© 2018 Elsevier España, S.L.U. Objectives: To evaluate the impact of a code sepsis (CS) activation, complying with recommendations, the evolution of patients with severe sepsis in the emergency room and determine independent factors associated to mortality. Method: All patients attending the emergency room with severe sepsis during a 6-month period were included. Complying with Surviving Sepsis Campaign recommendations, patients’ average stay, intensive care admissions and 30-day mortality were assessed. Two groups were compared: CS activation (A) and no activation (NA). Results: A total of 114 episodes were found, 61.4% belonging to group A and 38.6% to NA. Patients in group A presented hypotension more frequently (61.5% vs 34.4%; P =.005). Patients in group NA more frequently had lactate levels of > 3 mmol/L (48.3% vs 80%; P =.01), and abdominal focus of sepsis (34.3% vs 13%; P =.01). In group A, blood cultures were more frequently drawn in the first hour (95% vs 41.7%; P <.001), early antibiotic was administered (76.9% vs 25%; p =.005) and fluid replacement carried out (54.5% vs 18.2%; P =.01). Global achievement of CS objectives was higher in group A (31.4% vs 9.1%; P =.006). In group NA more patients were admitted to the intensive care unit (10% vs 36.4%; P <.001), had longer average stays (10.2 days SD 6.9 vs 14.4 days SD 5.8; P <.001) and a higher mortality rate (4.3% vs 34.1%; P <.001). CRP > 200 mg/l (OR 33.7; P <.001) and the no activation of CS (OR 13.3; p =.001) resulted in being independent factors associated with mortality. Conclusions: The implementation of a CS improves compliance with SSC recommendations and decreases intensive care admissions, average stays and mortality.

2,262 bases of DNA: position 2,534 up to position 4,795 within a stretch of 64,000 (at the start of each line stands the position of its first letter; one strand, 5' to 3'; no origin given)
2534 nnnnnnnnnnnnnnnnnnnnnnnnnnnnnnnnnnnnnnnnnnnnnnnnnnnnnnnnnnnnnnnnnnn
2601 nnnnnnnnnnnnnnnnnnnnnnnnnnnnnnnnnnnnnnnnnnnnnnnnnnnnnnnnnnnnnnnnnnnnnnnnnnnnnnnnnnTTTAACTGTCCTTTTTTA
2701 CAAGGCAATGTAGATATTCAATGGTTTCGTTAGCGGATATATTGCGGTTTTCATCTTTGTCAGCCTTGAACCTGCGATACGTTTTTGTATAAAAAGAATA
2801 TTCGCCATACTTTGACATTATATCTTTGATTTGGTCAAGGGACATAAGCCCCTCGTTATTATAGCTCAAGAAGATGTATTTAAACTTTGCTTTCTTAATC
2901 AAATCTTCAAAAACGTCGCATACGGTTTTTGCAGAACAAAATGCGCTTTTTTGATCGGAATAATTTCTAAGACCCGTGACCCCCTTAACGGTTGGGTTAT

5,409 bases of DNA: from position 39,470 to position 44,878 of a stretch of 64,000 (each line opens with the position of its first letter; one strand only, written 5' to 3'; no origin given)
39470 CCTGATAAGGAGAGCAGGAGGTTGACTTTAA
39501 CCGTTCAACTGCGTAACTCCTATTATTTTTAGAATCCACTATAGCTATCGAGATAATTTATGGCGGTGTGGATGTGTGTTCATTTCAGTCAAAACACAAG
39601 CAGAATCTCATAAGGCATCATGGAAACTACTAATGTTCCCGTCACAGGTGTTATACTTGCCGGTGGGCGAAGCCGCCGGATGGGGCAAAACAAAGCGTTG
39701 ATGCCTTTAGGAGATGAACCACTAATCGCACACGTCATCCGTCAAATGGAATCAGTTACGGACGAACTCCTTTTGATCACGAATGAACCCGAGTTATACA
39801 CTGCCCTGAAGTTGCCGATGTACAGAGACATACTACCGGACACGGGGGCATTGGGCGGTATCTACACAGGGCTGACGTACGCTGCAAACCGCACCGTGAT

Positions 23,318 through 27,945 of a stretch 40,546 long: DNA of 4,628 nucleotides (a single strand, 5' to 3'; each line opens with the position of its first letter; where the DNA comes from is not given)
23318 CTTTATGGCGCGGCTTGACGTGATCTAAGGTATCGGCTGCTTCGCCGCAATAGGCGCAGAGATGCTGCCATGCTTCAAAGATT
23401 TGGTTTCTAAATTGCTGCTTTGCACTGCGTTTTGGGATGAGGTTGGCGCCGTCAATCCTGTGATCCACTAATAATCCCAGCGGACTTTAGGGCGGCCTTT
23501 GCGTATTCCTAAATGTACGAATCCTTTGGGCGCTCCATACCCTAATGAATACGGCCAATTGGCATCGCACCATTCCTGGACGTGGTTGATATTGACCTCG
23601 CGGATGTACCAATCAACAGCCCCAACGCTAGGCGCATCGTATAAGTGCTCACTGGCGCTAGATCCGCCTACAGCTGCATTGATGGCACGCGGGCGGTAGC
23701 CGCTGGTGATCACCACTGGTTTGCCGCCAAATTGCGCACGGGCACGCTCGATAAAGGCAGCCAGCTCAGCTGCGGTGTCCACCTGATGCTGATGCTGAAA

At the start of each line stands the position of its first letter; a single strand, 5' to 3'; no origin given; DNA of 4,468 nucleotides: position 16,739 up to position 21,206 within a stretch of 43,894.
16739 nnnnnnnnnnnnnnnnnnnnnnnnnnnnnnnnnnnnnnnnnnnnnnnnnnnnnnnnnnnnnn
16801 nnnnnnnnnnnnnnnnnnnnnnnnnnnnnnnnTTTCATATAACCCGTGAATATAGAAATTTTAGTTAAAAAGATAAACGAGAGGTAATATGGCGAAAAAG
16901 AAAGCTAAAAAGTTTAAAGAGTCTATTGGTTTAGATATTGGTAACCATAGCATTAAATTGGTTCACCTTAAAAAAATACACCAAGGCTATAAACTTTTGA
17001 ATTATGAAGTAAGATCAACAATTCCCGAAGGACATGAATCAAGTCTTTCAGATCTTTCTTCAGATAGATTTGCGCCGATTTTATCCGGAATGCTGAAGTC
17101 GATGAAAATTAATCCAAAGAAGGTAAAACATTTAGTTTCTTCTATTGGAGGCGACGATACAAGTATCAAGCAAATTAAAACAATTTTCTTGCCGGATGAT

|Publication status||Published - 5 Apr 2019|
- Emergency department
- Sepsis code
- Severe sepsis